Hugh Hefner, Anti-Segregationist
Clip Job: an excerpt every day from the Voice archives.
November 9, 1961, Vol. VII, No. 3
From Hugh Hefner
John Wilcock's October 19 column in your paper assails the Playboy organization because the franchised Playboy Club in New Orleans is forced to comply with state laws requiring segregation in "places of entertainment and social contact."
We feel that it is very unfair that a liberal organization that is forced to comply with a local situation is picked out as a primary target for criticism when so many major national companies, not necessarily private social clubs and not necessarily in Louisiana (nor even in the South, for that matter) voluntarily practice discrimination without it ever occurring to Mr. Wilcock to devote an entire column to embarrassing them.
Mr. Wilcock suggests that we close down the New Orleans club, withdraw the franchise, representing an investment of over a half-million dollars, because we have discovered, after opening the club, that it is legally impossible for us to serve Negro Keyholders there without jeopardizing the club's license. Martyrdom is something for others to enjoy, it appears, for in the same column Wilcock suggests that he may launch a law suit against us by making a test case of the New Orleans club. He states that he is not certain as to whether or not he will do this as it may "mean a 90-day jail sentence under a local ordinance about disturbing the peace." Mr. Wilcock thinks nothing of requesting us and our franchise to blow a half-million dollar investment and risk a one-year jail sentence, although he himself is "mulling over" the advisability of risking a 90-day jail sentence.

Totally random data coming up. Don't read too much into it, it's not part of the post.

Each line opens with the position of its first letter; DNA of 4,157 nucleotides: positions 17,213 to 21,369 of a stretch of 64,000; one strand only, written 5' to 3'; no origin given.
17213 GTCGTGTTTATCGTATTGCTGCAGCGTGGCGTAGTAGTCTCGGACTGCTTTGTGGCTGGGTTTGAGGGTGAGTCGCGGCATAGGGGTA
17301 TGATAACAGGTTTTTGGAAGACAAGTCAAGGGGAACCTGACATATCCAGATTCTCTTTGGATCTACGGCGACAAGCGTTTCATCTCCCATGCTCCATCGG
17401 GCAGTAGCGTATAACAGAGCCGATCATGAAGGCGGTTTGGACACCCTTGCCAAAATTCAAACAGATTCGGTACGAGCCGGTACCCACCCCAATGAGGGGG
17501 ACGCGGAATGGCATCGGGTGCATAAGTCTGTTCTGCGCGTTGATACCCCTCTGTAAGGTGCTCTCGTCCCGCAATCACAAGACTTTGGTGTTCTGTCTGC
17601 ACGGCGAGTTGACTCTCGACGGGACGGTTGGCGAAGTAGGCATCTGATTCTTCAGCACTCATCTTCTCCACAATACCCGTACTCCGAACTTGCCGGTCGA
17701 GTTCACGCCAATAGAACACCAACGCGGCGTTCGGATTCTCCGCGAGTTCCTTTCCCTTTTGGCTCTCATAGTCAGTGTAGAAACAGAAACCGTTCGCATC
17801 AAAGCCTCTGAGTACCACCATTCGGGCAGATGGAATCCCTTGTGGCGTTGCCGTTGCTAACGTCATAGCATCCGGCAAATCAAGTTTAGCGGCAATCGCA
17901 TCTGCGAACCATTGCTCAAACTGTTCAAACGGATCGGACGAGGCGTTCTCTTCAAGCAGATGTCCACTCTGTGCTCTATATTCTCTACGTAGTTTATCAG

It is really an ironic thing that we, who have such an excellent track record, should be faced with an attack which might jeopardize all the good work we have done to date and the good work that we most certainly intend to do in the future in the area of solving the problem of segregation.
Let us review Playboy's attitude and its record. We believe in the acceptance of all persons in all aspects of life on the basis of individual merit and without any regard to race, color, religion, or national origin. Do we mean that we are "tolerant" and that we believe in economic integration but not social integration? No, we mean, we believe in being "color blind" straight down the line! We believe that any form of racial discrimination is illogical and we have no sympathy for those who do (although we respect the rights of others to hold and peacefully advocate any point of view no matter how idiotic and off-base it might seem to us)...
[Each weekday morning, we post an excerpt from another issue of the Voice, going in order from our oldest archives. Visit our Clip Job archive page to see excerpts back to 1956.]
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